The Developing Will

Troy

A child’s transition to a new room can be quite overwhelming. From meeting all of their new friends and teachers, to memorizing the daily routine and expectations of the room, it can be a bit much for a young toddler to take in all at once. For some, it can take several weeks or even months until they are fully comfortable with their new environment. As parents, it’s heartbreaking to hear our child cry out with emotional distress after being dropped off in the morning. You think to yourself, “Why are they so upset?”, “Did I do something wrong?”, “Are they crying because they’re unhappy at school?”. We blame ourselves. And that’s completely normal.

Our little ones transition within the community all throughout the year, when they reach the appropriate age. It’s heartwarming to see a new child enter the community. The older children take it upon themselves to greet the younger ones each morning with a warm hug or hand shake. It’s not uncommon for the new child to take several minutes to adjust to the day’s routine, clinging to their backpack/jacket for several minutes, observing their surroundings and watching their friends work before they choose an activity of their own. We give them the opportunity to enter the room at their own pace, setting the tone for their morning work cycle. We don’t rush them, but rather let them take their time hanging up their backpack and taking off their shoes, giving them emotional support as needed.

As parents, our natural reaction to a crying toddler is to linger nearby until we know for sure that they are OK, almost as if to reassure them that you are there. As innocent as it seems, this can actually hinder their development, as they will only continue to cry, possibly even louder, knowing that you are waiting just around the corner. A confident, positive, brief farewell before walking into class is the best, most beneficial way to start the day. “I hope you have a good day, I’ll be back after work to pick you up, I love you” is a promise that you will return at the end of the day to pick them up, and that it is OK to be apart from one another for a short while. If you show confidence in your actions, your child will pick up on your ques and do just the same. Of course, this system is not full-proof. Every child is different. There will be the occasional days where they will not want to leave your side, and will insist on entering the community kicking and screaming, only making you feel even more guilty. Relax. Everyone goes through this! This is the act of the “developing will” within your child. They are learning to distinguish between what they do and don’t want to do, in comparison to your expectations for them.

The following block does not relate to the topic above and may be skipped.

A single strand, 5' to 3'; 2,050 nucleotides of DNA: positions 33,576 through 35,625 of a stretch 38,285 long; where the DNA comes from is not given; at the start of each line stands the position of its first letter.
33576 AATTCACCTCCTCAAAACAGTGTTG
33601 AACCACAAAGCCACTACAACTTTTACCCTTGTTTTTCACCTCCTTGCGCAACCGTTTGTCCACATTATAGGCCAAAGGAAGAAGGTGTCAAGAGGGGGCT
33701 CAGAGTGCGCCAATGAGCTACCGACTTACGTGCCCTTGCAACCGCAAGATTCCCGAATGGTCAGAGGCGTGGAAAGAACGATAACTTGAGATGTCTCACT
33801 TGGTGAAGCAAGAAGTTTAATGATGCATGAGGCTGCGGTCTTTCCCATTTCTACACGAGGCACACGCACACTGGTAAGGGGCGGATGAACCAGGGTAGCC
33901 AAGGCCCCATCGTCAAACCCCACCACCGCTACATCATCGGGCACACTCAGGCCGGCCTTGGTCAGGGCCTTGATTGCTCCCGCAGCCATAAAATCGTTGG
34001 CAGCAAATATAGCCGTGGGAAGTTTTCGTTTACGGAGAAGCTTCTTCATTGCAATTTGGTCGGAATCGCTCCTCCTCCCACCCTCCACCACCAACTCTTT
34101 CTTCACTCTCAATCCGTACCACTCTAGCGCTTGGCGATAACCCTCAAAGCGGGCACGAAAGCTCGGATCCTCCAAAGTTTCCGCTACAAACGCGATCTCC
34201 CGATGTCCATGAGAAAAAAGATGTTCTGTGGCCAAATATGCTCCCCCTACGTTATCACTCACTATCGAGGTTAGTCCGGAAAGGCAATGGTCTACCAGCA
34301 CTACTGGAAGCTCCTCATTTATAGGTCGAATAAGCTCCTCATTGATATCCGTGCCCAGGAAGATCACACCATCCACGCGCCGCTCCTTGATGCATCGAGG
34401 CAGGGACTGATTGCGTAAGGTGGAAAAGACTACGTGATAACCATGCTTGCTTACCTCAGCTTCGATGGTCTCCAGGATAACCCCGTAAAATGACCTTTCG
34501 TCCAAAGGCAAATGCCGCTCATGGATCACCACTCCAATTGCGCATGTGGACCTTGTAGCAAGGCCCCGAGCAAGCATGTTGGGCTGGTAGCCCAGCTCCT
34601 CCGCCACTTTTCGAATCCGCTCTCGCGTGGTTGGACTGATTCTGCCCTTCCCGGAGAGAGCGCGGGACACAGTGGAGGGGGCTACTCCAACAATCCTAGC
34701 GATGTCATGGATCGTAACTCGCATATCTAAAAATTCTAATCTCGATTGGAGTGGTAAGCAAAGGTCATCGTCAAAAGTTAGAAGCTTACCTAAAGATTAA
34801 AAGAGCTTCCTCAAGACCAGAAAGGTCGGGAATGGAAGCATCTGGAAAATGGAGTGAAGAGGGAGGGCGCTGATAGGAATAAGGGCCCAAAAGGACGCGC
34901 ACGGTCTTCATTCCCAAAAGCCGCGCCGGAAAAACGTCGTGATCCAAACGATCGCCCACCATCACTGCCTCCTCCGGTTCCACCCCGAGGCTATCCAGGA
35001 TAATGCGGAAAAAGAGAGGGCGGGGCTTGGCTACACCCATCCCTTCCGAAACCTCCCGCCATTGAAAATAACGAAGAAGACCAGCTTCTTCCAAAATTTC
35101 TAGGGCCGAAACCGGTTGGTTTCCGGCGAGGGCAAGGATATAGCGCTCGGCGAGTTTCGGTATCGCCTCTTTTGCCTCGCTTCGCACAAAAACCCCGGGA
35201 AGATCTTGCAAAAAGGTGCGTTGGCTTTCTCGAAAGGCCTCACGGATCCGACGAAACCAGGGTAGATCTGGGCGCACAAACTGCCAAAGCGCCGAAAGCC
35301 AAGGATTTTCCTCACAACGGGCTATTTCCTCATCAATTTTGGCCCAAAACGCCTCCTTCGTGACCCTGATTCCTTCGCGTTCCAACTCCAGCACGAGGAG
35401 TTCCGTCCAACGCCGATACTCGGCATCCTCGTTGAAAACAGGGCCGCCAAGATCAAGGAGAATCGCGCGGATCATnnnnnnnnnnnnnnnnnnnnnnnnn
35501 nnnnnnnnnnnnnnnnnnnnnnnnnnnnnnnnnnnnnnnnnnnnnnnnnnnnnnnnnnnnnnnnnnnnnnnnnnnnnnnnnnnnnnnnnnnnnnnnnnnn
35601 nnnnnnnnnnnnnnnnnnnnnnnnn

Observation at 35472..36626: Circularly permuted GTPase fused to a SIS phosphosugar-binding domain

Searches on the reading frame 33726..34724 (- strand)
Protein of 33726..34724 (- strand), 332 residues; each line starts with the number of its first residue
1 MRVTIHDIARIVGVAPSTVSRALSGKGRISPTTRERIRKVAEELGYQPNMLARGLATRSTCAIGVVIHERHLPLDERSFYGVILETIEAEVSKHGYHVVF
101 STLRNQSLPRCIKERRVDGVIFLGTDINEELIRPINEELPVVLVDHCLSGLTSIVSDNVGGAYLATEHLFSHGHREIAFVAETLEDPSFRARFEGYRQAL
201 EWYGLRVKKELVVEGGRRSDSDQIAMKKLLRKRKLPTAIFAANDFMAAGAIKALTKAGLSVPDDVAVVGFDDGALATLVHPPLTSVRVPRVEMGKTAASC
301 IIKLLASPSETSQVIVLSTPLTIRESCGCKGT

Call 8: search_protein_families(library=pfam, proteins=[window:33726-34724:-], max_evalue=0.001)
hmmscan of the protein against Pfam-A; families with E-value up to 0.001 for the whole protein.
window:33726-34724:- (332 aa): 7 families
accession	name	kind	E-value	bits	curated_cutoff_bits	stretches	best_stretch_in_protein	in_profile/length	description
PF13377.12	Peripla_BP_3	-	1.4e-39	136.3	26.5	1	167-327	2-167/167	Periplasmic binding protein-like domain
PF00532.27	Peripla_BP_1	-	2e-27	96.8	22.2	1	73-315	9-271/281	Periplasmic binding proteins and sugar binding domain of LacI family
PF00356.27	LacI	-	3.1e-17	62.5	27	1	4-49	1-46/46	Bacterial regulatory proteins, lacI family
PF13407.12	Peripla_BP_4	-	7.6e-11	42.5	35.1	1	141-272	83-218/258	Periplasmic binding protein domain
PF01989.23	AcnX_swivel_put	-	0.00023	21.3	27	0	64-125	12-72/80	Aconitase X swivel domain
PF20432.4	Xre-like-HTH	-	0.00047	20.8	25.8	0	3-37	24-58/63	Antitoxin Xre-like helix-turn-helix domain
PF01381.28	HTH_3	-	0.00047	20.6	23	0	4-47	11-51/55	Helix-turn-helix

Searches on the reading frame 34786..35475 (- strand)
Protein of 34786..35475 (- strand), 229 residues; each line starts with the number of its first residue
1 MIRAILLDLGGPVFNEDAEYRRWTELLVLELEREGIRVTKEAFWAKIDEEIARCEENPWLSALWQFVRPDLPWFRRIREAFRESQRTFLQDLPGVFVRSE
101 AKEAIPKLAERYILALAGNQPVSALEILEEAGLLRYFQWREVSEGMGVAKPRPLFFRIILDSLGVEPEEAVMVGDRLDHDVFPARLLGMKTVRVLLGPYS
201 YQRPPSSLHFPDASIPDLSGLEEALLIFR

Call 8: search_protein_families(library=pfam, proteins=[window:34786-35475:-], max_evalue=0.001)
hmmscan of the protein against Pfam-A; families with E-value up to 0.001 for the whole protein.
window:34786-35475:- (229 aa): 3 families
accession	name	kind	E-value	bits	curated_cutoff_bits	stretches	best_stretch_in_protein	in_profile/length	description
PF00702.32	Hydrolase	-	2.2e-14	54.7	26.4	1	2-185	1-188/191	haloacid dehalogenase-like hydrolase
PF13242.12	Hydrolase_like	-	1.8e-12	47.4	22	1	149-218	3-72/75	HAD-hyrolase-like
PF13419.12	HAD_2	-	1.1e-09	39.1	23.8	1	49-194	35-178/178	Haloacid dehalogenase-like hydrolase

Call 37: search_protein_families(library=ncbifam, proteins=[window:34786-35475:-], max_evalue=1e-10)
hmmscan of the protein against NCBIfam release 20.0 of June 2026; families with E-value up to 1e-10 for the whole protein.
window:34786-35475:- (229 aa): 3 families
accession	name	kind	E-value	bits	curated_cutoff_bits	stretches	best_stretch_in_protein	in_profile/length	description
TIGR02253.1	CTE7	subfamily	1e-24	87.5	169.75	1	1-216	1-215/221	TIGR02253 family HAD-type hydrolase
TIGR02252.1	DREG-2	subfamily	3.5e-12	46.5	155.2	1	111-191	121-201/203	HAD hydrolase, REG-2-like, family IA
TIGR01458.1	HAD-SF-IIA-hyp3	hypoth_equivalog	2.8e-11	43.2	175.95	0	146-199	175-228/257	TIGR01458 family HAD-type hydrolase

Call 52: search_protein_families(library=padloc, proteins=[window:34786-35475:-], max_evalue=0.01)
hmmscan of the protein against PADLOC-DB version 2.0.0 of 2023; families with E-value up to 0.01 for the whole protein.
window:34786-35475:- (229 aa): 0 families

There are so many developmental milestones being met when your child transitions to the toddler community. From ages twelve to eighteen months, a dramatic change occurs. Your child will appear to be more willful. Their brain has developed significantly. They can now hold onto the thought of what it is they want. It’s crucial as parents to understand how to positively redirect your child while they’re learning to control their will.  As many of you have already experienced, there “will” will make itself very present during the morning drop off process. There are several things that you can do to support them during this process, to help them gain the confidence they need to get their day started off right.

  • Be confident and positive!…“We are going to school this morning. There are so many exciting things to do at school!”
  • Try to allow your child to walk into school on their own. They will soon learn the route from the front door to the classroom after a few days’ practice.
  • Allow a few extra minutes to walk slowly beside your child. Rushing them can create chaos in their morning routine.
  • PUT THE PHONE AWAY! Your child needs your full attention during this process. Even if they are not verbal yet, saying a few kind, positive phrases can help set the tone…“I’m sure your friends will be excited to see you today. The weather is beautiful, perhaps you’ll get a chance to play outside.”
  • Remember to reassure your child that you will return at the end of the day. Try not to “sneak away” once they’ve been distracted, because often times they will remember that you were last standing in the doorway, and will become upset when they do not see you there.
  • Do not linger in the doorway so that your child can see you. Once you’ve said “good-bye”, follow up with your promise. For our families, we offer a comfortable foyer for them to sit in and watch their child on the cameras to make sure they’ve settled into the classroom.

A few things to remember…

  • The child can only internalize firmness and understand limits in life from your consistency. “Never means never” grows within them.
  • It is essential to understand that you cannot negotiate with a young toddler. Trying to reason with them at this age in the way that we might with another adult is almost pointless. Keep your instructions brief, using simple words to explain what needs to be done…“We are walking into school now”,”Please hold my hand”, “Please go inside and hang up your backpack”, “Please shut the door”, and so forth.
  • Be patient when redirecting, do not expect immediate results. It may take saying it 50 times until the child internalizes the words.
  • Remain calm. If we become emotional, they become emotional.

It takes lots and lots (and lots) of practice. Your toddler will have their good days and bad, just like anyone would. It’s our job as parents to encourage them by getting the day started off right. All of these techniques will help improve their self confidence and self discipline, balancing their development as they become independent young toddlers.

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